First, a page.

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A Journal on Obstetrics and Gynecology
Indexed/Abstracted in: EMBASE, PubMed/MEDLINE, Scopus, Emerging Sources Citation Index
Minerva Ginecologica 2001 February;53(1):35-40
Maternal morbidity in multiple pregnancies
Colla F., Alba E., Grio R.
Background. This study aimed to outline the clinical physiognomy of maternal morbidity in multiple pregnancies in order to improve maternal and feto-neonatal.
Methods. We reviewed the admissions to Department B of the Gynecology and Obstetrics Clinic at Turin University during the decade 1989-1998. Out of 17,445 pregnancies, we noted a 205 multiple pregnancies (1.17%), including 199 sets of twins, 5 triplets and 1 quadruplets. The percentages for the incidence of the various forms of maternal morbidity were compared to a control group of 1000 single births.
Results. Of 205 multiple pregnancies, 169 (82.43%) presented complications of varying severity and associated with statistically significant increase (always over 50%). These took the form of: premature birth (75.12%), PROM (28.29%), threat of premature birth (14.63%), phlebectasia (9.75%), anemia (8.78%), hyperemesis in the first quarter (8.29%), abortion (4.89%), polyhydramnios (4.39%), urinary tract infection (1.95%), detachment of the placenta (1.95%), liver pathology (1.46%), placenta previa (0.97%).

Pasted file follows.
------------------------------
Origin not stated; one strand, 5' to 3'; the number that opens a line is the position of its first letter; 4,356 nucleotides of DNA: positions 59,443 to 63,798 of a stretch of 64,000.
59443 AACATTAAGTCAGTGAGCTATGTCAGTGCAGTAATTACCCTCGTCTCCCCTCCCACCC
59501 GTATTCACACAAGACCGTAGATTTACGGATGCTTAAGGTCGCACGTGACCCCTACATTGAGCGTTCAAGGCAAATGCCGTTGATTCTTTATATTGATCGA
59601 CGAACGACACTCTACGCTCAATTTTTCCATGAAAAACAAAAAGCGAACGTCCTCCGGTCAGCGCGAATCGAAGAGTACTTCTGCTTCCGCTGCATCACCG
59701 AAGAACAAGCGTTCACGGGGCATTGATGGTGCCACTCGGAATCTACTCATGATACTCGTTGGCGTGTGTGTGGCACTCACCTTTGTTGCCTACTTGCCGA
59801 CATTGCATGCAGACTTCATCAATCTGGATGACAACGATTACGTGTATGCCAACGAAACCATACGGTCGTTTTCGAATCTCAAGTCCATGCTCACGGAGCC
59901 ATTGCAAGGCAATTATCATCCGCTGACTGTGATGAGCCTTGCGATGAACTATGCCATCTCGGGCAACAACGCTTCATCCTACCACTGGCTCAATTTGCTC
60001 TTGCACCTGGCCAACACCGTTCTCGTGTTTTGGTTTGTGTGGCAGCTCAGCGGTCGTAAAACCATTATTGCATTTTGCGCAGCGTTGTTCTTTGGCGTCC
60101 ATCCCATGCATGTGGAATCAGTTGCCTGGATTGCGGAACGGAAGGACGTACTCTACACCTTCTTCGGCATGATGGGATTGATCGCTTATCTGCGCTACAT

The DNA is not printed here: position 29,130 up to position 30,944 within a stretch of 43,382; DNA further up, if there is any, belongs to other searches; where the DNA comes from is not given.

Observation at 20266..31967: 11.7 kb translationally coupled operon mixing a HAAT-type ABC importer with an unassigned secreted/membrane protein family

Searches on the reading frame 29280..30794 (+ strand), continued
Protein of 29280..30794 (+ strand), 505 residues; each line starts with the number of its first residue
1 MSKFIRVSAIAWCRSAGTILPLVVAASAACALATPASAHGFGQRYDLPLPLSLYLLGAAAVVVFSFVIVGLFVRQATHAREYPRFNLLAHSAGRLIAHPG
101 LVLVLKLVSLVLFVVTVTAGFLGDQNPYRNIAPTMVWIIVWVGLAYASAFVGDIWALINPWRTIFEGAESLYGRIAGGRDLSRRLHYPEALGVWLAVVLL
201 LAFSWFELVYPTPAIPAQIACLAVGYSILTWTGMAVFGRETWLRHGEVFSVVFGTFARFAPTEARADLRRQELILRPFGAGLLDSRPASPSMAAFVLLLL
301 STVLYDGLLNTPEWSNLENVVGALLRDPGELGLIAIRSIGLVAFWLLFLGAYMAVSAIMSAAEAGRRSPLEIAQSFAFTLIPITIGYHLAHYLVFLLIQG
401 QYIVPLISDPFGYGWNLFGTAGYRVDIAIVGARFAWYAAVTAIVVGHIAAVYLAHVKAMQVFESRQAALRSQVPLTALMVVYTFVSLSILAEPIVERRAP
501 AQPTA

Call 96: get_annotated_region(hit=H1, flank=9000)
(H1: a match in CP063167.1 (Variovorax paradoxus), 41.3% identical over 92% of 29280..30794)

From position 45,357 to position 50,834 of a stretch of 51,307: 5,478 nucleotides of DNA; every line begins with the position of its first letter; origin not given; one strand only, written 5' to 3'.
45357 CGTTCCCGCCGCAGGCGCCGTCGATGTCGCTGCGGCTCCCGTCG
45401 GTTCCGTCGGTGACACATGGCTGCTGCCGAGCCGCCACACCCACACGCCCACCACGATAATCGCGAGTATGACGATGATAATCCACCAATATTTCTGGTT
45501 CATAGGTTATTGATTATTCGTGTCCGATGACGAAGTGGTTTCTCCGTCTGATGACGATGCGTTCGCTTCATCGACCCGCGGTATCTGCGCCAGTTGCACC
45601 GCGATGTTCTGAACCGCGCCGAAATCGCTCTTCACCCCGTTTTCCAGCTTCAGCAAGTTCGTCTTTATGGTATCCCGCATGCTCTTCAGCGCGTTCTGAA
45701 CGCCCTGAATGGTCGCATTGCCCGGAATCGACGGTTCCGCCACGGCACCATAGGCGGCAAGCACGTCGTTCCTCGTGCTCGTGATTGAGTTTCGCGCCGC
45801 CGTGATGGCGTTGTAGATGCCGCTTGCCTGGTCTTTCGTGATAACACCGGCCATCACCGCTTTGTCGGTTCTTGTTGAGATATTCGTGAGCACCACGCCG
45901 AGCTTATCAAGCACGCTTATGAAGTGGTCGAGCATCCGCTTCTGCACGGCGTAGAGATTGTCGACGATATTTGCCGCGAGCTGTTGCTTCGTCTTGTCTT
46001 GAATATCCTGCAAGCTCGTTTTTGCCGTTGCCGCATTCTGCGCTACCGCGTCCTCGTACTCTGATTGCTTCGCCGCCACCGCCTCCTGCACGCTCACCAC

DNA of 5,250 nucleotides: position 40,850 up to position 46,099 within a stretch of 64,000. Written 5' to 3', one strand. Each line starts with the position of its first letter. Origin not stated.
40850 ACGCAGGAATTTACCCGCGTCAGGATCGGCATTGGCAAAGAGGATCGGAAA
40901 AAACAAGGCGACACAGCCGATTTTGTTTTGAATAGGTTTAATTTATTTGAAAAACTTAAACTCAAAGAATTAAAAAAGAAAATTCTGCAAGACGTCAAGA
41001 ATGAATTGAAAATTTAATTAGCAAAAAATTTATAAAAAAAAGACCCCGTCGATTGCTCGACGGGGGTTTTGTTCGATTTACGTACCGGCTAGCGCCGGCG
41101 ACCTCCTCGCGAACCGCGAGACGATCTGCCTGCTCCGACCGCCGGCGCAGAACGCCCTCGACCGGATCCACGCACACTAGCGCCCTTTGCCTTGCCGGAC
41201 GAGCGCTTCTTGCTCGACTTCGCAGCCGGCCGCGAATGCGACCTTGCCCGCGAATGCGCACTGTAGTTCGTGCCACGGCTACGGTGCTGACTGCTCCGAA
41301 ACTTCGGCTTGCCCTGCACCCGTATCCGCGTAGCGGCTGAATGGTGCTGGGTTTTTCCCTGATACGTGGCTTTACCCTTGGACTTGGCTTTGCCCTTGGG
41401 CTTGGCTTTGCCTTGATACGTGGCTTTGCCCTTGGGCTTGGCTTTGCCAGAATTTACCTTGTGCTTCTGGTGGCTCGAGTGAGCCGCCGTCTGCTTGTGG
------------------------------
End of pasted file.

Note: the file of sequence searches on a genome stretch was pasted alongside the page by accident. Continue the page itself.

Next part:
Conclusions. The pathological picture revealed by this survey may seriously jeopardise the normal evolution of pregnancy, with severe repercussions for mother and fetus-neonate. These high-risk pregnancies should be included in a preventive programme of medical-social-outpatient and home assistance to guarantee early hospitalisation.